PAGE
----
For the 2019 NYCB Art Series, Shantell Martin created Finding Your Way, a meditation in lines.
Beginning with the simple yet profound question, WHO ARE YOU, Martin sought to build empathy between artist and subject, and to gain insight into the dancers’ relationship to their body, the Company, and the process of nurturing the vulnerability of self-expression. As an artist devoted to her own rules of engagement – lines and primarily monochromatic black and white imagery – Martin found relatability in the structure and tradition of dance, the rules of choreography, and the parameters of a ballet company. Inspired by dancer interviews, and drawn largely onsite during Company rehearsals, Martin’s lines changed with the energy of each piece, until “the dancers turned to lines and shapes, and faces began to disappear.”
As audiences entered the Theater, the Plaza windows and Box Office walls greeted them with visual contemplations on questions of identity. The concept of opposites was explored on the Orchestra level, while the Promenade contained 8 large framed pieces, 36 towering canvases, and a massive floor piece, reflecting the movements, thoughts, and feelings Martin observed in the dancers. The exhibit became a living conversation between the art being performed, its visual interpretation, and the audience’s experience in viewing both.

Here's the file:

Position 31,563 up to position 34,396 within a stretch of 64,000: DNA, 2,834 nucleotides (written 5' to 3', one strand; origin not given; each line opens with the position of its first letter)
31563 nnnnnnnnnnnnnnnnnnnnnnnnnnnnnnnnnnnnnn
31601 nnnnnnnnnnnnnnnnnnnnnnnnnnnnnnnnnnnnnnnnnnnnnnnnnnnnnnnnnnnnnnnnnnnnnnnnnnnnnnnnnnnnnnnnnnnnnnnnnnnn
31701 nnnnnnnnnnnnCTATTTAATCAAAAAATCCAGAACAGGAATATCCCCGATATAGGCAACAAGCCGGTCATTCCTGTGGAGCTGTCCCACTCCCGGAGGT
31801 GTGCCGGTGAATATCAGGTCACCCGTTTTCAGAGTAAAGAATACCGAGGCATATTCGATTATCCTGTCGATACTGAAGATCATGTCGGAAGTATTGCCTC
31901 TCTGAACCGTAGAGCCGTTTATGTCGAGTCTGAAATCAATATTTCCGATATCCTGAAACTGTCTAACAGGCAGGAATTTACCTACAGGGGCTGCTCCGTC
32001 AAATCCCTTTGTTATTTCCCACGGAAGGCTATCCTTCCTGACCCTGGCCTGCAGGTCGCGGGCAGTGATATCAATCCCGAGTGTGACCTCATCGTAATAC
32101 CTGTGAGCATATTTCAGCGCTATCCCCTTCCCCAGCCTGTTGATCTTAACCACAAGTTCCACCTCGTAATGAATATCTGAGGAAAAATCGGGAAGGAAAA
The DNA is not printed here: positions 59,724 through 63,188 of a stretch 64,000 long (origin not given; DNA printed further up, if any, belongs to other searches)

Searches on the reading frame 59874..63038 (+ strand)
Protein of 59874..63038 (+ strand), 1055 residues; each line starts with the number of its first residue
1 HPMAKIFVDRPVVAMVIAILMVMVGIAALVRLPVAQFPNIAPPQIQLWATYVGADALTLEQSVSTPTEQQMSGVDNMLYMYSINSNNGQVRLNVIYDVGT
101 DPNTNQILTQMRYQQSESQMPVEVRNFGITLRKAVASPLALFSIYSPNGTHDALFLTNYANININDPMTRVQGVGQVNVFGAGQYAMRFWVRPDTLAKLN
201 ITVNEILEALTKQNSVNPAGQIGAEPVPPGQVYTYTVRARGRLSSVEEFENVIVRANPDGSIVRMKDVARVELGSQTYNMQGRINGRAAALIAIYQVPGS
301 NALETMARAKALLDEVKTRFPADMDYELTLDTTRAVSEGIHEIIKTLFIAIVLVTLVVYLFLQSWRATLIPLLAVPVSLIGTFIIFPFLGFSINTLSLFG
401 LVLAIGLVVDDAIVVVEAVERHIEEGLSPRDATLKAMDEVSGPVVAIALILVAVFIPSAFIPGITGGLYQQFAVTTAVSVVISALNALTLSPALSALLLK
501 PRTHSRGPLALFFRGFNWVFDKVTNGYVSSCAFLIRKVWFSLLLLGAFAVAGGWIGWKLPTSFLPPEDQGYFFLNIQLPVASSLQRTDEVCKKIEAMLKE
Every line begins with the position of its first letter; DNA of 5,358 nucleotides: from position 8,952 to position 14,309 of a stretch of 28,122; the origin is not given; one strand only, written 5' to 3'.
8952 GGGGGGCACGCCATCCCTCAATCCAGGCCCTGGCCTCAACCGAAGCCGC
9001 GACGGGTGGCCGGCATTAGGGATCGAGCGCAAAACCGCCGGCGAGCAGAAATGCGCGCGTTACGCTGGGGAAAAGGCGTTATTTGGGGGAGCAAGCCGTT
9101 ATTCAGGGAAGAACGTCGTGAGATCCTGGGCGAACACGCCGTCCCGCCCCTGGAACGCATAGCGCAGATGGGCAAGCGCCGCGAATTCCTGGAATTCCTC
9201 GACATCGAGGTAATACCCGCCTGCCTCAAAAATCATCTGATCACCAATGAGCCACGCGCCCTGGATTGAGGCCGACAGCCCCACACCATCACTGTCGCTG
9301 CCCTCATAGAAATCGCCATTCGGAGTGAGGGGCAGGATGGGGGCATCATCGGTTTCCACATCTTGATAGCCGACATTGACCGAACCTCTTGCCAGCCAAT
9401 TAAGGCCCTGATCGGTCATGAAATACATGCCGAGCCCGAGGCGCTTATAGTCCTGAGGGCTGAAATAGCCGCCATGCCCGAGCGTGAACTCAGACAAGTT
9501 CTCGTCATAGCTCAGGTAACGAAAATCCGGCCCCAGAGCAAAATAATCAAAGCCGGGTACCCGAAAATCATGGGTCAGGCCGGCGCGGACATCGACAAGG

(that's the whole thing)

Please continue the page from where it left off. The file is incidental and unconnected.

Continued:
Shantell Martin is a British artist who's been living in NYC for nearly a decade. From her early beginnings with live performance drawings to sound, music and dance projected digitally in the mega clubs of Tokyo, to her trademark stream-of-consciousness physical drawings here in the U.S., her work is a mediation of lines that invites people to share a role in the creative process. Aside from her studio practice and numerous public installations, Shantell serves as an adjunct professor at NYU Tisch School of the Arts, and is a visiting scholar at the MIT Media Lab. Her work has been seen in group shows at the Brooklyn Museum and Museum of the Moving Image, in solo exhibitions at the Albright-Knox museum and MoCADA, and in a 75-minute performance with Kendrick Lamar in 2016 during Art Basel Miami.